Tanot Mata

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Tanot Mata Temple
LocationJaisalmer, India
Coordinates27°47′54″N 70°21′16″E / 27.798388°N 70.354458°E / 27.798388; 70.354458

Tannot Mata is a temple in western State of Rajasthan in District Jaisalmer of India. As per the oldest Charan literature Tannot Mata is an incarnation of divine goddess Hinglaj Mata. The village is close to the border with Pakistan, and is very close to the battle site of Longewala of the Indo-Pakistani War of 1971, indeed some credit the temple for the outcome of the battle.[1] Tourists cannot go beyond this temple to see the Indo–Pak Border unless one gets the relevant documentation in advance from the District and Military Authorities. It is now a tourist destination in India. The area is said to have oil and gas reserves.[2]

Mateshwari Tanot Rai Mandir


It is said that during the Indo-Pakistani War of 1965, Pakistani Army dropped over 3000 bombs targeting the temple but not even one exploded! The Pakistani Tank regiment was stupefied and kept shelling but not one bomb exploded. After the war the Pakistani General actually asked his counterpart in India about this incident and on knowing the story of the power of the temple that apparently protected the area he asked to see this place. This request was granted and the Pakistani General actually went to the temple and paid his respects and acknowledged the supernatural happening. After the war the temple management was handed over to Border Security Force of India on their request and to date the temple is maintained and manned by the BSF soldiers. The temple has a museum which has collections of the unexploded bombs that were shot by Pakistani tanks. In 1971 again when Pakistan and India went to war this area was again targeted by the Pakistani Tanks for 4 days but again all the tanks were stuck in the sand and the Indian Air Force picked them out easily by bombing them where they stood as they were unable to move even one inch. Over 200 Pakistani tank troops were killed here and the majority actually left their stuk tanks and ran for their lives. This Temple has protected the area that is only 10 km from the border outpost and the faith is such that the army and BSF soldiers still stop at this temple and apply the sand on their foreheads and also to their vehicles which keeps them safe and their journeys fruitful. The legend is since 1965 and was re-affirmed in 1971 and it is a recorded fact that each and every enemy soldier who dared to attack this area was killed. The Population of Tanot Village is 492 Person having 49 Household.[3] The place is close to the Pakistan border, an infertile land, and is prone to enemy attacks. The governments of both countries have planted land mines in the area. Animals like camel or cattle are the worst sufferer of these devices.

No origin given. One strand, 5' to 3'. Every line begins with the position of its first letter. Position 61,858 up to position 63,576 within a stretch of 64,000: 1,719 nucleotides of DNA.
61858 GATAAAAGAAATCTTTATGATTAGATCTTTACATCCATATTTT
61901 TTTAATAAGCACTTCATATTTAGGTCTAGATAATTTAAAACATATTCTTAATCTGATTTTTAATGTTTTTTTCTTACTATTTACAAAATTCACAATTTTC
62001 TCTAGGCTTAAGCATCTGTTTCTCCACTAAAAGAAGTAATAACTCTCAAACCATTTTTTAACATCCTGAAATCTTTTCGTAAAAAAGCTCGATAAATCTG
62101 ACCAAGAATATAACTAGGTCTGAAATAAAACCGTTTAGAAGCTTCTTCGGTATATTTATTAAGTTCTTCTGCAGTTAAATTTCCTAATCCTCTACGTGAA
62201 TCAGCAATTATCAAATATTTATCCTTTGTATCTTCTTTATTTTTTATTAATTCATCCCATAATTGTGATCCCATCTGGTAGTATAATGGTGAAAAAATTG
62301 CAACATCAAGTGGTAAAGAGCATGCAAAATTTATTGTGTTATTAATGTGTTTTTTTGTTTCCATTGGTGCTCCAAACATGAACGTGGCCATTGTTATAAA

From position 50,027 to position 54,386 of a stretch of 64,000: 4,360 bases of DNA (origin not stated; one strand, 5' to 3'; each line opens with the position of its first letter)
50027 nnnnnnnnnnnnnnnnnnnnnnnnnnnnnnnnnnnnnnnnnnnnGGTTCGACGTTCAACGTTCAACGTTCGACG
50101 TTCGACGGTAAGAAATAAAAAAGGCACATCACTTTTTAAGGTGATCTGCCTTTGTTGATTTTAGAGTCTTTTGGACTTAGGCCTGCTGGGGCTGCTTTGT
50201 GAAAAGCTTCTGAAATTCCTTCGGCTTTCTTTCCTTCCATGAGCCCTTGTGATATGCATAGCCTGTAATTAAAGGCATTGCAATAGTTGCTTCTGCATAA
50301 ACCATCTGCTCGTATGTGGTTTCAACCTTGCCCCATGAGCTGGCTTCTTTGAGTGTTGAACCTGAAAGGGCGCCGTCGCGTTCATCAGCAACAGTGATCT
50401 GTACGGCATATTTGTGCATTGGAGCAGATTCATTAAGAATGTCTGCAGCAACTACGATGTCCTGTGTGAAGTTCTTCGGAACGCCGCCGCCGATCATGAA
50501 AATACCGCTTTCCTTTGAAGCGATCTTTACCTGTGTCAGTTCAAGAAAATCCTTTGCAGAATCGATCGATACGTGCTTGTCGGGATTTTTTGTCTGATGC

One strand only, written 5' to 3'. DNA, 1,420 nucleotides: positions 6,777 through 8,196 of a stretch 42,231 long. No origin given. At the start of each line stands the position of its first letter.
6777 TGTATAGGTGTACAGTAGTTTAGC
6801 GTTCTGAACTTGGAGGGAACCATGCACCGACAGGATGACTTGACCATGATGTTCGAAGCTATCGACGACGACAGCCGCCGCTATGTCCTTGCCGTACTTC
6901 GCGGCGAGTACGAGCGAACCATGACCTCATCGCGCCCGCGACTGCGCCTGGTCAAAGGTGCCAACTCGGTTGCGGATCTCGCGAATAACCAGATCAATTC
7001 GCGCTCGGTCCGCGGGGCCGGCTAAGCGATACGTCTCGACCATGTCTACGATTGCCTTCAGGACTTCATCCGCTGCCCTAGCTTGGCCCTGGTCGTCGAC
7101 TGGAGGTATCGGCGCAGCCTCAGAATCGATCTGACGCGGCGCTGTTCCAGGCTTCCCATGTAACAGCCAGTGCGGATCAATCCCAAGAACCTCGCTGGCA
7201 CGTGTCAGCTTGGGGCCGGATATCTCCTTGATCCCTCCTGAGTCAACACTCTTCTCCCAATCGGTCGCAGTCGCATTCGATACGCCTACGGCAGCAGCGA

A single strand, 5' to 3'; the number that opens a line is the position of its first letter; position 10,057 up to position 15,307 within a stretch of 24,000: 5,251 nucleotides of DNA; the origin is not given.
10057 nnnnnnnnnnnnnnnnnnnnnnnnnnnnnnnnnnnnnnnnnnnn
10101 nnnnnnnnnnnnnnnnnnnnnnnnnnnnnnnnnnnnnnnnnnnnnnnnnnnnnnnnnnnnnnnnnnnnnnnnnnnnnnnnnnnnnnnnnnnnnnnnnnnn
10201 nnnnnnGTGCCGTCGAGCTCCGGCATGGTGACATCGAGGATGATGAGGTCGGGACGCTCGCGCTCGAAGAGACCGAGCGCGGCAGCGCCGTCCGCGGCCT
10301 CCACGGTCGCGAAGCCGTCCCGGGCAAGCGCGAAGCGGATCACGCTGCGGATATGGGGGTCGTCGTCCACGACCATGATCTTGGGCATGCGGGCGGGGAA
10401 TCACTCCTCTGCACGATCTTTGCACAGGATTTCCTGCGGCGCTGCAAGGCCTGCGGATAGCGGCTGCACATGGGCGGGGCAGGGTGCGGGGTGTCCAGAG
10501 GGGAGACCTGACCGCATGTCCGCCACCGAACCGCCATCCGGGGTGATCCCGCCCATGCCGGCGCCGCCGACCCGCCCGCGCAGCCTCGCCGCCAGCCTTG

Mateshwari Tanot Rai Mandir



The temple is some 122 kilometres (76 mi) from the City of Jaisalmer, and it takes about two hours to reach by road.[5][6][7] The area has a high average windspeed and as a result there are now a large number of wind-based renewable energy projects in the area. The road to Tanot is surrounded with miles and miles of sand dunes and sand mountains. The temperatures in the area can go up to 49 °C and ideal time to visit the place is from November to January.

Mateshwari Tanot Rai Mandir


The place is one of the best places to explore in the Thar Desert in Rajasthan. This temple was shown in the film Border. The best time to visit is November - January when the temperature is not likely to be extremely high. Taxis can be hired from Jaisalmer with a fare not more than Rs. 2000. There is no mobile network coverage after the village of Ramgarh on the route to Tanot except for BSNL. Public telephone booths are also not available.

In popular culture[edit]


  1. ^ Col J Francis (Retd) (30 August 2013). Short Stories from the History of the Indian Army Since August 1947. Vij Books India Pvt Ltd. p. 95. ISBN 978-93-82652-17-5.
  2. ^ O&Gas
  3. ^ COI
  4. ^ Land Mines
  5. ^ Location
  6. ^ Location1
  7. ^ Location2


  1. http://www.rediff.com/news/2002/jun/19war4.htm